through the aesthetic, through the way you are going to tell this
history. The only thing the designer has to do is to organise that,
to use those notes to create a symphony.
AR Does your work have a political message?
FC No. That comes later. We dont go searching for the answer to
any questions. Sometimes we are talking about the destruction
of the Amazon, sometimes we are talking about favelas and
sometimes we are talking about the melting pot of cultures
in Brazil, but the passion for the materials comes much, much
earlier than anything else. Then we organise the materials into
a form and then we try to find a function and then, in the end,
someone can come and say that this is a political statement,
that this is ironic, that this looks like this, but we are very far away
from any political interest. When we put all the things together
it makes it political or social or ironic, but we never mean to do
that at the beginning.
AR Is that what happened with your new Trans-Plastic series?
FC With Trans-Plastic we started picking up the coffee-shop
chairs that used to be made in straw or rattan and then became
totally plastic, and then try to start contaminating them with
little bits of straw to try and connect to the real, the totally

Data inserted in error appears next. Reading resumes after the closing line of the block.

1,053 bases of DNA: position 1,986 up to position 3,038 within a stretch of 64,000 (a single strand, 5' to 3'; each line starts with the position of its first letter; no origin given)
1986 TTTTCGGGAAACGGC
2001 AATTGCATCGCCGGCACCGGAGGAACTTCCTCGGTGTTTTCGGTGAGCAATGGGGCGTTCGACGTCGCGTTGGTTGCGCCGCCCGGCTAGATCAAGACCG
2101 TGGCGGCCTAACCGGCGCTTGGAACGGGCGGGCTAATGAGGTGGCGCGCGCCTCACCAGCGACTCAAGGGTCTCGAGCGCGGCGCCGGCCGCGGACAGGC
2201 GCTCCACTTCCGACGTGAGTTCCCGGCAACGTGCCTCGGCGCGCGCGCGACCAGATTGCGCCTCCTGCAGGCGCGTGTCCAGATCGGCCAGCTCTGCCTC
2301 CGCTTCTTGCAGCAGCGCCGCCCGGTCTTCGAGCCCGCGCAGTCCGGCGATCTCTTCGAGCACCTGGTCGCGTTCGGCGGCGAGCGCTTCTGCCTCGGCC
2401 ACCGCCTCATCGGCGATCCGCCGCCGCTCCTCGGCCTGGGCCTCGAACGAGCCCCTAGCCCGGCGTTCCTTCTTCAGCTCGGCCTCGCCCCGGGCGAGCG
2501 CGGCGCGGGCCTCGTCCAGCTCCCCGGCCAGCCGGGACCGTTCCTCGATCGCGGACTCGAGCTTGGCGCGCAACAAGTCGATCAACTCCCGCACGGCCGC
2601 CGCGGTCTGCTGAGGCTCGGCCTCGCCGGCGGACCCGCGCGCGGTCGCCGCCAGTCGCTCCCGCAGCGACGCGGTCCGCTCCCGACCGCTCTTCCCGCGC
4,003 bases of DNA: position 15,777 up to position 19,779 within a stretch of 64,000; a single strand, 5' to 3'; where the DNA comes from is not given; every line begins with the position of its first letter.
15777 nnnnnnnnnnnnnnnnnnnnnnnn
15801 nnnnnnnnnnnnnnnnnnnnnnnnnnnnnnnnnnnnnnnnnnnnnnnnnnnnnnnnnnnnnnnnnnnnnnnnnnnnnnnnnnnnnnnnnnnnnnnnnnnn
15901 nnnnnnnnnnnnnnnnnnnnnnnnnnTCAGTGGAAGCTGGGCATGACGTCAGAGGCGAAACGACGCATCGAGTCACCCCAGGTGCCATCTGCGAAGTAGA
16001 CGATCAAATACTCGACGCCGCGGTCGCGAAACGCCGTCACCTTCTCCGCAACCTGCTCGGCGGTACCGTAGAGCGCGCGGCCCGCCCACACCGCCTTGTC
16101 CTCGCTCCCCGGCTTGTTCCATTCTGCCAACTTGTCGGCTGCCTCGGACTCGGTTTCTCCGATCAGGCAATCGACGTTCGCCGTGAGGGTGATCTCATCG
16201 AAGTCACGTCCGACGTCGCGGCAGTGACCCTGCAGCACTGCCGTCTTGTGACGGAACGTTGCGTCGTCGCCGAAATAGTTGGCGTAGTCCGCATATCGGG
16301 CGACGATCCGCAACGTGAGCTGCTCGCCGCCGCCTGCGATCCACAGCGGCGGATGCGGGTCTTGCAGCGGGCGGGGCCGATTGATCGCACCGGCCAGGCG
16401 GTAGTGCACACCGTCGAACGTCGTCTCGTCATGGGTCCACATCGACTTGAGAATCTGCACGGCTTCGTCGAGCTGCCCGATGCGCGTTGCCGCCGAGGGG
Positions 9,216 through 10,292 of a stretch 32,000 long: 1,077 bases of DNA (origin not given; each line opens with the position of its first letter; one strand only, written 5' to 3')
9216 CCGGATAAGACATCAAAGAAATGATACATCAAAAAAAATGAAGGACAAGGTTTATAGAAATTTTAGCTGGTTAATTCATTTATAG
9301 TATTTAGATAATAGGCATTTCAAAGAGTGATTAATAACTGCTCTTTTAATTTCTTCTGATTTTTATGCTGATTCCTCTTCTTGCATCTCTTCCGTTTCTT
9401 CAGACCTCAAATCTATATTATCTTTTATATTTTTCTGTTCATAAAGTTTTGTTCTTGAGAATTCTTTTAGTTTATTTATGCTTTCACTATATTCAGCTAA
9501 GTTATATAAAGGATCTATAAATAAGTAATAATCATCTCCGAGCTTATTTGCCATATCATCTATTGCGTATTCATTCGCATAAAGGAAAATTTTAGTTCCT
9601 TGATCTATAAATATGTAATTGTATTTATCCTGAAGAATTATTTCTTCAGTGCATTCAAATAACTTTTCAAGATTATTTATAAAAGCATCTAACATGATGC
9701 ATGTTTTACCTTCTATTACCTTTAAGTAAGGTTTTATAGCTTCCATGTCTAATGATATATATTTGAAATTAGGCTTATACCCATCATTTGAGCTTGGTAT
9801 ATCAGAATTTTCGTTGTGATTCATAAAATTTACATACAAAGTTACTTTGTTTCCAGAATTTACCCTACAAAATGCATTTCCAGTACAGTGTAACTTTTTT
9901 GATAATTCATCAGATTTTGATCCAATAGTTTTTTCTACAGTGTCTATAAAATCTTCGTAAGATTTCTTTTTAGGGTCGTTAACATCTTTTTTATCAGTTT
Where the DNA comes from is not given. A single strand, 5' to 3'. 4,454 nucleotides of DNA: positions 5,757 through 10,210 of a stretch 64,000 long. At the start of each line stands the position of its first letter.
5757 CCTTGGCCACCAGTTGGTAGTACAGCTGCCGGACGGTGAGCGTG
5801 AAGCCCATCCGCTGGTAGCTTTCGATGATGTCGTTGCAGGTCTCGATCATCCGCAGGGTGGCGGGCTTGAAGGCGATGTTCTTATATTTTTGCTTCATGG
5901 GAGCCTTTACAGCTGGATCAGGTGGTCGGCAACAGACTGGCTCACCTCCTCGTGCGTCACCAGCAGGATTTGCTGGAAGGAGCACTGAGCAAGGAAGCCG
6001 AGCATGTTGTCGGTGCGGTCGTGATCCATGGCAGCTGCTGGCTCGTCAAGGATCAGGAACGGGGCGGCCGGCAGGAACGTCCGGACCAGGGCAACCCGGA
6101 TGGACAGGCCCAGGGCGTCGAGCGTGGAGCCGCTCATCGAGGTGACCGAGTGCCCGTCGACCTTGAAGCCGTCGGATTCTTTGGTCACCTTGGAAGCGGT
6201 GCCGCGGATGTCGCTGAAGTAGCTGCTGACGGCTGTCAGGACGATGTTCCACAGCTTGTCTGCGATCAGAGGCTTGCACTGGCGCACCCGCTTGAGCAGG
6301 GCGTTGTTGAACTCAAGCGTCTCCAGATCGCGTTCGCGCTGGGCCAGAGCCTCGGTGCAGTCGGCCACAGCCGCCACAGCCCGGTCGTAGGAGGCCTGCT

organic or totally natural fibre chair. We start by investigating
how we could create a cover or continuation or another skin for
the plastic chair and finally we start connecting one to the other
and creating a new form. But the temptation was to get closer
and closer to the natural fibres or to find a totally eco-friendly
plastic.
AR So this is an eco-friendly project? Isnt that a political
motivation?
HC I guess politically we work with materials that dont involve
cutting down trees for example. The furthest we went with
wood was the Favela chair that is done with pine and eucalyptus.
We also made a chair with OSB, which is a compressed wood.
I guess in our work we hope to contaminate other students,
other designers, so that they can explore alternative materials
to plastic. Even if we use plastic in our work we try to fuse it with
other elements, like in Trans-Plastic.
FC But perhaps this is not really political, more like a global necessity
that everyone has to think about that.

SPECIAL FOCUS
Trans-Plastic is on view at ALBION, London,
from 5 June to 17 August

p 90-93 Campana AR Apr07.indd 92 9/3/07 13:39:39


facing page:
Favela Chair, 1991, teak wood edition (2006),
manufactured by Edra, Italy
below left:
Trans-Plastic Chair, 2007, natural bres, plastic,
manufactured by Estudio Campana, Brazil
below right:
Blow Up Fruitbowl, 2004, stainless steel,
manufactured by Alessi, Italy.
All images courtesy the designers and ALBION, London
Cartoon Chair, 2007 (installation view by Tom Craig).
ARTREVIEW
p 90-93 Campana AR Apr07.indd 93 7/3/07 17:46:39
Julius Shulman
I WANT TO LIVE THERE, writes Roland Barthes in Camera Lucida (1980),
reecting on Charles Cliords Alhambra (1854): a photograph of a house in Spain
that seems to embody the idea of the Mediterranean. The sentiment sounds banal:
what is an architectural photograph meant to provoke, if not this kind of domestic